Issue No: Vol. 5 (2017)
  • Replacement of fishmeal with processed meal from knife fish Chitala ornata
           in diets of juvenile Nile tilapia Oreochromis niloticus

    • Authors: Sherilyn T. Abarra; Stephanie F. Velasquez; Kristina Daniela D.C. Guzman; Jaime Lorenzo F. Felipe; Melchor M. Tayamen; Janice A. Ragaza
      Pages: 76 - 83
      Abstract: Publication date: February 2017
      Source:Aquaculture Reports, Volume 5
      Author(s): Sherilyn T. Abarra, Stephanie F. Velasquez, Kristina Daniela D.C. Guzman, Jaime Lorenzo F. Felipe, Melchor M. Tayamen, Janice A. Ragaza
      A 60-day feeding trial was conducted to assess the effects of processed meal from knife fish Chitala ornata (KFM) as fishmeal replacement in diets of Nile tilapia Oreochromis niloticus juveniles. Five iso-nitrogenous (36.4% in dry matter) and isolipidic diets (8.6% in dry matter) with 0 (D1), 25 (D2), 50 (D3), 75 (D4) and 100% (D5) KFM inclusions were prepared. With a stocking density of 15 fish (0.59±0.01g) per tank, tilapia juveniles were distributed randomly in fifteen 30-L tanks. Results indicate a significant increase (P < 0.05) in the percent average weight gain, specific growth rate, and feed intake with increasing KFM inclusion up to the level of 75%. There were no adverse effects observed in both blood profile and carcass composition of the tilapia. Hepatosomatic index of fish significantly increased (P <0.05) when KFM was included into the diet of tilapia, compared to those fed D1. Viscerosomatic indices were not significantly different (P >0.05) among treatments. Results of hepatic histopathology showed absence of tumors, lesions and parenchymal inflammation in all treatments. However, mild cell membrane lysis and mild and mild to moderate apoptosis were evident in liver samples. Based on the results, KFM can partially and completely replace dietary protein from fishmeal. Moreover, D4 (75% KFM) is considered the optimal KFM replacement level for Nile tilapia juveniles.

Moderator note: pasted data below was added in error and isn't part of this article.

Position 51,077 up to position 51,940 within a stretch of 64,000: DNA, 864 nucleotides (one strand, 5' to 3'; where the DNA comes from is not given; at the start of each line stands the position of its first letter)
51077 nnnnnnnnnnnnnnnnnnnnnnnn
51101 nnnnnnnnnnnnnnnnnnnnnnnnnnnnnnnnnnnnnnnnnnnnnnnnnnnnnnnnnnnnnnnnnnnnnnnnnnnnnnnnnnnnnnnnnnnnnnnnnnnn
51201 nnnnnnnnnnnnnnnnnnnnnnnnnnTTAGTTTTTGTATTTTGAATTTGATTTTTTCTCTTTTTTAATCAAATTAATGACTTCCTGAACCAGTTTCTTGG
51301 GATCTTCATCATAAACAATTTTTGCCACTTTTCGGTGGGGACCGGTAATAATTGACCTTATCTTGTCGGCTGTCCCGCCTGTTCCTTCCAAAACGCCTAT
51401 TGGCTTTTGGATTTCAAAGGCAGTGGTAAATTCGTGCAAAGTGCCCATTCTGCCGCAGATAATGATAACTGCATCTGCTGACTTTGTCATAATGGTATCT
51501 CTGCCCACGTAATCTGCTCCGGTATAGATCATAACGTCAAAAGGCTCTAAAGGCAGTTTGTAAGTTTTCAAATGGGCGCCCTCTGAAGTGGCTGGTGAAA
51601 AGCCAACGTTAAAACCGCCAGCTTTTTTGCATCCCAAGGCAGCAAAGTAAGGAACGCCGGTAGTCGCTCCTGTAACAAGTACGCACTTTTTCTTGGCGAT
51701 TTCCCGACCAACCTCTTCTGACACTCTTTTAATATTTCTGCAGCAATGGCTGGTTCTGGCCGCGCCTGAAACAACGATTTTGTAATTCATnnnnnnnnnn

PubDate: 2017-01-23T01:50:37Z
      DOI: 10.1016/j.aqrep.2017.01.001
      Issue No: Vol. 5 (2017)
  • Cellular muscle growth and molecular cloning and expression of